2006–2007 Southeast Asian floods

The 2006–2007 Southeast Asian floods were a series of floods that mostly affected Malaysia from 18 December 2006 to 13 January 2007. The floods were caused by above average rainfall, which was attributed to Typhoon Utor (2006) which had hit the Philippines and Vietnam a few days earlier.[1] By the third week of January 2007, Johor had been affected by a larger flood. Singapore and certain parts of Indonesia were flooded due to the same typhoon.

2006–2007 Southeast Asian floods
Kota Tinggi in Malaysia was severely flooded between December 2006 and January 2007.
Date18 December 2006 – 13 January 2007
LocationMalaysia, Johor, Malacca, Pahang and Negeri Sembilan), Singapore and Indonesia (Aceh and North Sumatra)
Property damage$395 million

Throughout the week starting 18 December 2006,[2] a series of floods hit Johor, Malacca, Pahang and Negeri Sembilan. During this period, these southern Malaysian states, along with Singapore, experienced abnormally high rainfall which resulted in massive floods. The rainfall recorded in the city of Johor Bahru on 19 December amounted to 289mm compared to the average annual rainfall of the city which is 2400mm.[3][4] In Singapore, the 24-hour rainfall recorded on 20 December was 366 mm, the third highest recorded rainfall in 75 years.[5]

The flooding began when torrential downpours since Sunday caused rivers and dams to overflow. Weather officials described the flooding as the worst in the area in a century.[6] At least six people died.[7]

Later that week, beginning 22 December, North Sumatra experienced abnormally high rainfall which also caused flooding.[8]


Typhoon Utor was blamed for heavy rains of up to 350 mm within 24 hours in southern Peninsular Malaysia, specifically Johor, Negeri Sembilan, Malacca and Pahang, causing massive floods within the southern region on 18 December 2006, which were considered as the worst in the history of the southern region of Malaysia.[9] However, there were also reports a few days earlier that adverse weather was not to be blamed on the typhoon.[10] The worst-affected areas were Segamat and Kota Tinggi, where both towns were totally inaccessible via land transport routes after all main roads leading to those towns were flooded.[11] As of 4 January 2007, the floods had claimed 15 lives. Heavy rains were expected in Penang, Perak, Kelantan and other states in the northern region during this period.[12]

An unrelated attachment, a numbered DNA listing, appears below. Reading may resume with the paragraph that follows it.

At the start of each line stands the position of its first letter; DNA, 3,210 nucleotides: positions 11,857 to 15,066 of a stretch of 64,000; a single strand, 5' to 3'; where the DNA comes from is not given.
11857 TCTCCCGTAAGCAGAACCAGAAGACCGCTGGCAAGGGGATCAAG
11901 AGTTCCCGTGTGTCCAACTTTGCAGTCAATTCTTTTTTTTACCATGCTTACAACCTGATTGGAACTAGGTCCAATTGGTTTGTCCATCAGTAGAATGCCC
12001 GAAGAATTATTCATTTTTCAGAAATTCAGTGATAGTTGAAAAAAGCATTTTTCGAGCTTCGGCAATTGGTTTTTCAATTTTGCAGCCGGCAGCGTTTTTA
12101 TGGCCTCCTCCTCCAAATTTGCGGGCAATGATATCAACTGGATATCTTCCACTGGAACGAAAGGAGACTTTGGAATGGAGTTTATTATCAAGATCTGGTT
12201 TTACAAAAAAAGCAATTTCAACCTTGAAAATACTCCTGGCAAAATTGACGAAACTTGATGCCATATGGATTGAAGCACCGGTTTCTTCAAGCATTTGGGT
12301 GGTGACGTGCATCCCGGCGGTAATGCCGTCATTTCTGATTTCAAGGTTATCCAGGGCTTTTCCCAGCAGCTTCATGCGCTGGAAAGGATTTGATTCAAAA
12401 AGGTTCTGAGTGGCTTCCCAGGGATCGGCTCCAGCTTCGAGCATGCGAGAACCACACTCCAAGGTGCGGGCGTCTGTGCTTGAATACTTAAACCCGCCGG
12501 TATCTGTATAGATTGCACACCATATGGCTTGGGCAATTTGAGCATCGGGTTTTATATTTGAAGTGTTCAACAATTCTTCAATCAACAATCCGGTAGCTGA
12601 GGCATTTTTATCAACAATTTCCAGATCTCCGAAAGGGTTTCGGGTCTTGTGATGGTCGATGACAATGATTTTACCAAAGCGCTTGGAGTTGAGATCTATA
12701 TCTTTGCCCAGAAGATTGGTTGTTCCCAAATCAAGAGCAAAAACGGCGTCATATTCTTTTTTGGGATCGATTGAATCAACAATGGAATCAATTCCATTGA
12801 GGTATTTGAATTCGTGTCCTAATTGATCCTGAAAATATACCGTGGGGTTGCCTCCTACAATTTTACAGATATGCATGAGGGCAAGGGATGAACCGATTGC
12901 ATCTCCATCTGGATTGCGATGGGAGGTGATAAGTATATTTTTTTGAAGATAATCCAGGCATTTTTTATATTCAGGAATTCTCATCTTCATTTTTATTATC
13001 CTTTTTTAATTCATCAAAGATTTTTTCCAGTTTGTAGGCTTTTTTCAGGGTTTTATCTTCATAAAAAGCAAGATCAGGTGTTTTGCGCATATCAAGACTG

Areas affected


The floods affected areas such as Aceh and North Sumatra, leaving many homeless. The floods lasted for a week starting on December 22. An estimated 400,000 people were displaced at the peak of the flooding with at least 118 people dead and 155 people missing as of 29 December 2006.[13]


A flood-stricken family in Kota Tinggi.

Several districts in Johor including Batu Pahat, Johor Bahru, Kluang, Kota Tinggi, Mersing, Muar, Pontian and Segamat were been flooded. Between 60,000 and 70,000 people had been evacuated in the state while food shortage at relief centres had been reported. Flooded roads disrupted the delivery of aid to flood centres.[14] Most of the flood victims had been living without clean water or electricity for days.[15] According to health authorities, reports of water-borne diseases were on the rise.[15] In some areas, looting was reported after floodwaters receded.[16]

The second bout of flooding, which was larger than the first one, had almost paralysed Johor after all 8 districts were submerged by the flood.[17] The areas worst affected by the second flood were Batu Pahat and Kluang. Both waves of the flood disaster were considered as the costliest flood in Malaysian history, with the total cost of damage caused by the floods standing at RM 1.5 billion.[18] In the early morning of 12 January 2007, floodwaters were slowly rising at Jalan Jaffar in Kota Tinggi, while the residents were all shifting their goods in preparation for the second flood. In the morning of 13 January 2007 around 4:00 a.m., the Sungai Semberong bridge at Batu 5, Jalan Kluang-Mersing (Federal route 50) collapsed after being washed by strong currents.[19]


In Malacca, 3,193 people from 691 families from Melaka Tengah, Alor Gajah and Jasin left their homes due to rising waters.

A total of 35 relief centres were opened, with the floods regarded the worst for the three districts in 15 years.


In Pahang, more than 2,000 people were evacuated in several areas in Rompin, especially in Bandar Tun Abdul Razak. After more than 10 hours of continuous rain, people in Kampung Rekoh in Bandar Tun Abdul Razak were evacuated to nearby community halls. Other affected areas were Kampung Kurnia, Yayasan Estate and Yayasan Estate II. More than 6,000 residents, including settlers in nine Felda Selancar schemes, were also stranded because of two badly damaged bridges in the area.

Negeri Sembilan

In Negeri Sembilan, the various government departments in charge of flood relief in the state were fully prepared and on standby, said Menteri Besar Datuk Seri Mohamad Hasan.